The Impact of Excess

Wednesday night in Ocean City we went out for supper. It was a family restaurant that served a seafood buffet along with a traditional menu. Our family settled in, and after finding out that our two youngest could eat for free and Ash was the junior buffet, we ordered and promptly began filling plates. (I’m not a big buffet kind of person anyway, but the options on the traditional menu weren’t all that appetizing… then again neither is greasy food that’s been sitting under sneeze-guards.) And our plates were $30 a head. The small town girl in me cringed, but I headed over to the salad bar, because I always do salad first at a buffet. I’m not a girl of routine or anything. Not at all.

Heading back to the buffet for my main course, I looked around and it was like being hit in the face. The excess. The vast amounts of food. The plates piled with enormous portions of pastas and meats and seafood and fries and sweets. I got nauseated, and it wasn’t from my medications. I scooped on a few bites of pasta and headed back to our table in tears.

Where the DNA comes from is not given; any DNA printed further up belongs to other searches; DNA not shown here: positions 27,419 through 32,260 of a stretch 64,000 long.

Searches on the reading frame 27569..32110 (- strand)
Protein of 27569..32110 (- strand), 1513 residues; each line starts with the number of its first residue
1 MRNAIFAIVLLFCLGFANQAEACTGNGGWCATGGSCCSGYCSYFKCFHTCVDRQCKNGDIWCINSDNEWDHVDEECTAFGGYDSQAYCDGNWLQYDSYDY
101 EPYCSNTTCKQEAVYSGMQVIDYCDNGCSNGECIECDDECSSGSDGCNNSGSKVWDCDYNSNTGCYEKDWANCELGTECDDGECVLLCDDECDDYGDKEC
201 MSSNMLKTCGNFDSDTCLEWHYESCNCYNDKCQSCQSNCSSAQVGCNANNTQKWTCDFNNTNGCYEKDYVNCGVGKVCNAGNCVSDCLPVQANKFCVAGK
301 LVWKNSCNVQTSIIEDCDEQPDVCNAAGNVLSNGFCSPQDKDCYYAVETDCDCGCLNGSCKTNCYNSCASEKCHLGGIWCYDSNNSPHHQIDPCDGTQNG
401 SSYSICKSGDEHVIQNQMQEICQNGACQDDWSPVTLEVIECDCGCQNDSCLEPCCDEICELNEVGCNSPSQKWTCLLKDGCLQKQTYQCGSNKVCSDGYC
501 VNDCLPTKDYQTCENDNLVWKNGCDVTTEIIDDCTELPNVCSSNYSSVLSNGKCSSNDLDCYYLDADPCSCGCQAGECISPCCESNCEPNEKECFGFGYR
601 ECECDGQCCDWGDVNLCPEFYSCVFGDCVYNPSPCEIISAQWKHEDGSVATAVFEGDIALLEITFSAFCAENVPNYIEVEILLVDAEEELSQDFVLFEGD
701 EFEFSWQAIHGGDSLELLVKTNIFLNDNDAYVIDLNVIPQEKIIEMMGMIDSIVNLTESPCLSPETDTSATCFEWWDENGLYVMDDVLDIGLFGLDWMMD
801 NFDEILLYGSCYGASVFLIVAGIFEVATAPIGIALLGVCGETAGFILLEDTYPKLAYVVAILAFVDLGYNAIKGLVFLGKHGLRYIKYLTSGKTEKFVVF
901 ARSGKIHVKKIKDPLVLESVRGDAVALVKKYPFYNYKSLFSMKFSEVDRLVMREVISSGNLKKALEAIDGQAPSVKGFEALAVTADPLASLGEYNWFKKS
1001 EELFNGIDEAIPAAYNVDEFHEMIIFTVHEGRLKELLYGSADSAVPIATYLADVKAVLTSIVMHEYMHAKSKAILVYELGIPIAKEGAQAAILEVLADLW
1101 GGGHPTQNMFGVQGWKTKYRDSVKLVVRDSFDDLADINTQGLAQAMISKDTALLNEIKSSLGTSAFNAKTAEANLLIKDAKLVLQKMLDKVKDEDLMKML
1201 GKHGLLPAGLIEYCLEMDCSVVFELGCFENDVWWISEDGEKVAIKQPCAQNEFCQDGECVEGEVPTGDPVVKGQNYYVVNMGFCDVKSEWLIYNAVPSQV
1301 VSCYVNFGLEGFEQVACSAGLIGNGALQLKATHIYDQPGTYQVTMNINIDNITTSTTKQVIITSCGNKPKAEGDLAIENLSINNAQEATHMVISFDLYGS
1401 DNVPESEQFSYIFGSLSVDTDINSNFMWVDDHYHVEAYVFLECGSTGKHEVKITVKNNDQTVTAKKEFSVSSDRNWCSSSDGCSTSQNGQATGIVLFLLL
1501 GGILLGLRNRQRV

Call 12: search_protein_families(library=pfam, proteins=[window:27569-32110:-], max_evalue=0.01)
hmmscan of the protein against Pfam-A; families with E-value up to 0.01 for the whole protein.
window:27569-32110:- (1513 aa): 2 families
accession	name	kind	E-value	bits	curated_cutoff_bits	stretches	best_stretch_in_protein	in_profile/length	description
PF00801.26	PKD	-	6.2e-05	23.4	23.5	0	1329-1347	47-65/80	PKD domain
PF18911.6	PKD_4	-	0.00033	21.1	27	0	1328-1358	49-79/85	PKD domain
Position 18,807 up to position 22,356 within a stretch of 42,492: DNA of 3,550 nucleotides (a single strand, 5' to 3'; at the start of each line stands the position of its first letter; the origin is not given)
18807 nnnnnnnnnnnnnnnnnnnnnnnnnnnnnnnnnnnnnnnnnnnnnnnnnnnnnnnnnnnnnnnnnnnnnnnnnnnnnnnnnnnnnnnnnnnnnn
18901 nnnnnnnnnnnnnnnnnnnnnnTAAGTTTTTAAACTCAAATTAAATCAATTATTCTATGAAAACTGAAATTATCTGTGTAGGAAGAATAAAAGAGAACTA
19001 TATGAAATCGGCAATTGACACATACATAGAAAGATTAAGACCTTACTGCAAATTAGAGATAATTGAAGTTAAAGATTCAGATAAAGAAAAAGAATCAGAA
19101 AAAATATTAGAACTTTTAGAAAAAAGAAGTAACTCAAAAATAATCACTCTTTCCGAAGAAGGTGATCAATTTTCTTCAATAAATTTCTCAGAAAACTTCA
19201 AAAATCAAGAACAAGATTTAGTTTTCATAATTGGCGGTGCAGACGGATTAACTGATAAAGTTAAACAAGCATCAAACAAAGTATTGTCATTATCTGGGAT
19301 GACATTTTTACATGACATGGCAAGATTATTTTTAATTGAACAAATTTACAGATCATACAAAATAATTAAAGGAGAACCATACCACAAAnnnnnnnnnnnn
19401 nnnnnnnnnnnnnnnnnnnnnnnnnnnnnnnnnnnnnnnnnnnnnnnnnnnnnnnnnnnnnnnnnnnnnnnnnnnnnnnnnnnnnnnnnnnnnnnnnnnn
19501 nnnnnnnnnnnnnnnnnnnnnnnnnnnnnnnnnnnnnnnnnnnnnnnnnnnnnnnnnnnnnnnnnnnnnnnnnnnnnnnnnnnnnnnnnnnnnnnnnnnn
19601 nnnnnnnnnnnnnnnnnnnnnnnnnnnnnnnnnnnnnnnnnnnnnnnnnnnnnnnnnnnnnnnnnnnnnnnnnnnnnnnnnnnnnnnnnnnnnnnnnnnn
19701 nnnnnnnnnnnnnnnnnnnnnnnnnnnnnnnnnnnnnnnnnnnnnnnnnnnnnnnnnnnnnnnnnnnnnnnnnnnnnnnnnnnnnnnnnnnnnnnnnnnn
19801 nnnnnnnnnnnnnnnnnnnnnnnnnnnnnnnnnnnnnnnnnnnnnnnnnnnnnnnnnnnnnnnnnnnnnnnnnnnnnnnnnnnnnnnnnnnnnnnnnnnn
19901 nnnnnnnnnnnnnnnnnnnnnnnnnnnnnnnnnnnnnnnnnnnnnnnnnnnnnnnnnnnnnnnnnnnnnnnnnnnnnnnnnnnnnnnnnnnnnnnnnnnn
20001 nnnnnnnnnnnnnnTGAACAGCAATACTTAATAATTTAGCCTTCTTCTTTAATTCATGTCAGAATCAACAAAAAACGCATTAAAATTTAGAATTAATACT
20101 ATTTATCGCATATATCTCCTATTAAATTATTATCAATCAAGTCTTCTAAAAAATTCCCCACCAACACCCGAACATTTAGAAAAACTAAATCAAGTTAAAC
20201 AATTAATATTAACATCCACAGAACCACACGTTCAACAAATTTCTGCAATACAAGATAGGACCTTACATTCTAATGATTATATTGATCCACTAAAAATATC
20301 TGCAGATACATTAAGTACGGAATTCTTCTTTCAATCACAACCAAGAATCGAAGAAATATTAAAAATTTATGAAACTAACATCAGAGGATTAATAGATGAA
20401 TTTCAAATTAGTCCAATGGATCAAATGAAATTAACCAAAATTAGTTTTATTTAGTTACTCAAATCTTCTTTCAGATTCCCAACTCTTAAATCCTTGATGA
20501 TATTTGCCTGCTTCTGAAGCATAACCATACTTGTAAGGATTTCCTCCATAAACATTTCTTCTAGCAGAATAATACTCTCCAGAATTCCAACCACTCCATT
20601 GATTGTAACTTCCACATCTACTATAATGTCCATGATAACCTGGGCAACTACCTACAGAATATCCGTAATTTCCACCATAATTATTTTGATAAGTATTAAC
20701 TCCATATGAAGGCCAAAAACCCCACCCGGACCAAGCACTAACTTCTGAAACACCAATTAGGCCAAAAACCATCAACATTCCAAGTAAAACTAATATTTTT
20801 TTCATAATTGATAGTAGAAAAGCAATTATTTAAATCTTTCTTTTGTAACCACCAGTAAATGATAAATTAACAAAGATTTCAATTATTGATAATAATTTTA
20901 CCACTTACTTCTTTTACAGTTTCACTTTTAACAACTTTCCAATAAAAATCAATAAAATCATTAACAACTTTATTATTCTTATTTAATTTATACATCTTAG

Because I thought of Mario, our little Guatamalan Compassion child. I spent $30 for one meal for myself. One meal! And that $30 would support a Compassion child for a month. I thought about how many thousands of people ate at that restaurant on that night and how many thousands of $30 could impact hurting people… not just Compassion children, (although Compassion is my soap box).

I’ve thought a lot about this lately… how do I, as Shaun Groves says “simplify my life so that others may simply live”? I’d love to hear your thoughts.

6 responses to “The Impact of Excess”

  1. I can relate with this feeling. It especially hit me after coming back from a mission trip.

    There is a flip side to this story, though. It is a worthy and noble thing to know that your $30 is providing for a BUNCH of people, from the farmer who harvested the wheat to the busboy who cleaned your table, and every person in between. Yes, you could have spent $30 to feed/educate one child for one month in South America. But instead you helped feed and educate many Americans and folks around the world who made your meal possible. You helped countless Dads and Moms feed their kids with your purchase.

    (Preaching to myself if you don’t mind!)